Clay Siegall sees precision medicine as being the undisputed future of medical treatments

The 20th century was a virtual miracle of scientific breakthroughs and medical treatments that gave people the ability to fight diseases in ways that were never before imagined. Even so, many of the greatest breakthroughs in medical science of the 20th century involved the use of means that, by the standards of today’s breakthroughs, would probably seem quite crude. Some of the largest gains in public health were made by such inventions as the smallpox vaccine, the polio vaccine and things like radiation therapy and the perfection of surgical excision techniques for cancers. These all tended to be fairly crude tools, which were used in a sort of one-size-fits-all method, with most patients, no matter the details of their illness, receiving more or less the same treatment.

But as the pace of innovation leading to huge gains in life expectancy that took place in medicine through the 1970s began to stagnate throughout the 80s and 90s, a new form of medicine began to take shape. Known as precision medicine, the idea behind this new discipline was that each patient and their circumstances can be very different. This means that physicians can find huge opportunities for maximizing individual patient outcomes, through the use of therapies that are specifically tailored to that patient or a cohort that shares certain characteristics.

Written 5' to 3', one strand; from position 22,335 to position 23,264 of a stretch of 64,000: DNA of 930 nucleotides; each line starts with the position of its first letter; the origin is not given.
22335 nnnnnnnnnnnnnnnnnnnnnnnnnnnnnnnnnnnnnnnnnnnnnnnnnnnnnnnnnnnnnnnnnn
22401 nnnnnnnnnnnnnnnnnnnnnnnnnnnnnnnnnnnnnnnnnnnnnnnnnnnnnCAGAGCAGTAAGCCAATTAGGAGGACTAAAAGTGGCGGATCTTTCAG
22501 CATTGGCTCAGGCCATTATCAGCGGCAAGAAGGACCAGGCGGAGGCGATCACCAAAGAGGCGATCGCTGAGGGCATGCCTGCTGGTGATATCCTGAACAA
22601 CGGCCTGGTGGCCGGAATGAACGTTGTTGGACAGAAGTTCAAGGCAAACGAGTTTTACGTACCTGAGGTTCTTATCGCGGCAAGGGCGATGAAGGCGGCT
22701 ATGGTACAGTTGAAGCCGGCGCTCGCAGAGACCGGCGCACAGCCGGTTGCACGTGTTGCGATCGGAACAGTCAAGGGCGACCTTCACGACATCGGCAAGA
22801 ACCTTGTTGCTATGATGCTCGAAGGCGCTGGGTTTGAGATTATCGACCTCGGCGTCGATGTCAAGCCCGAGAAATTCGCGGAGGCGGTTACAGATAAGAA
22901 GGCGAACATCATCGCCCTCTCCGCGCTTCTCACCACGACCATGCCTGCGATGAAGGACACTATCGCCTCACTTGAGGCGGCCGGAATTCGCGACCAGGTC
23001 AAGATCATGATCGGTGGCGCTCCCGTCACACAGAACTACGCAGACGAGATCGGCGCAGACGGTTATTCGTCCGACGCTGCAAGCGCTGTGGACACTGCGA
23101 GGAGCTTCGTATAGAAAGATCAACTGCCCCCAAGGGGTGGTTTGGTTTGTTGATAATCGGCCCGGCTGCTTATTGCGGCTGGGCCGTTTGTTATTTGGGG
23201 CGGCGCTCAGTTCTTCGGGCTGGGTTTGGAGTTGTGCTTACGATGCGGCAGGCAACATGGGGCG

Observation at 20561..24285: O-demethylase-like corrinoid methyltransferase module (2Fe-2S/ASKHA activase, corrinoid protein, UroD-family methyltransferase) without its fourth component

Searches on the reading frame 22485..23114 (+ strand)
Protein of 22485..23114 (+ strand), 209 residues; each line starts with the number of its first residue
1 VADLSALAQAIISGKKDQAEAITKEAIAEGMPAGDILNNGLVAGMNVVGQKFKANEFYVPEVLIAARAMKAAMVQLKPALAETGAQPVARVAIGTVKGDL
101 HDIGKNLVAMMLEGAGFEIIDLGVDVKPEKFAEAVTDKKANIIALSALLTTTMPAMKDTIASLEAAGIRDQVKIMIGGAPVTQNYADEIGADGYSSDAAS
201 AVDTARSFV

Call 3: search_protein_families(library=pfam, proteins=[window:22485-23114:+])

Today, much precision medicine research revolves around the ability of modern science to sequence human genomes. But other types of precision medicine focus on different methods of creating tailor-made treatments for individual patient cohorts. One such example of the use of novel precision medicine techniques is the development of the class of drugs known as antibody drug conjugates. These drugs are largely the product of the life’s work of one man, Clay Siegall, co-founder of Seattle Genetics, the leading pharmaceutical company in the antibody drug conjugate space.

Dr. Siegall has been instrumental in creating this new and exciting form of targeted cancer therapy. By using human-like antibodies to deliver lethal cytotoxins directly to the site of malignancies, antibody drug conjugates are capable of increasing the amount of drug that can be safely administered to patients at any one sitting, by tens or even hundreds of times. This has made the treatment of certain cancers a virtual slam dunk.

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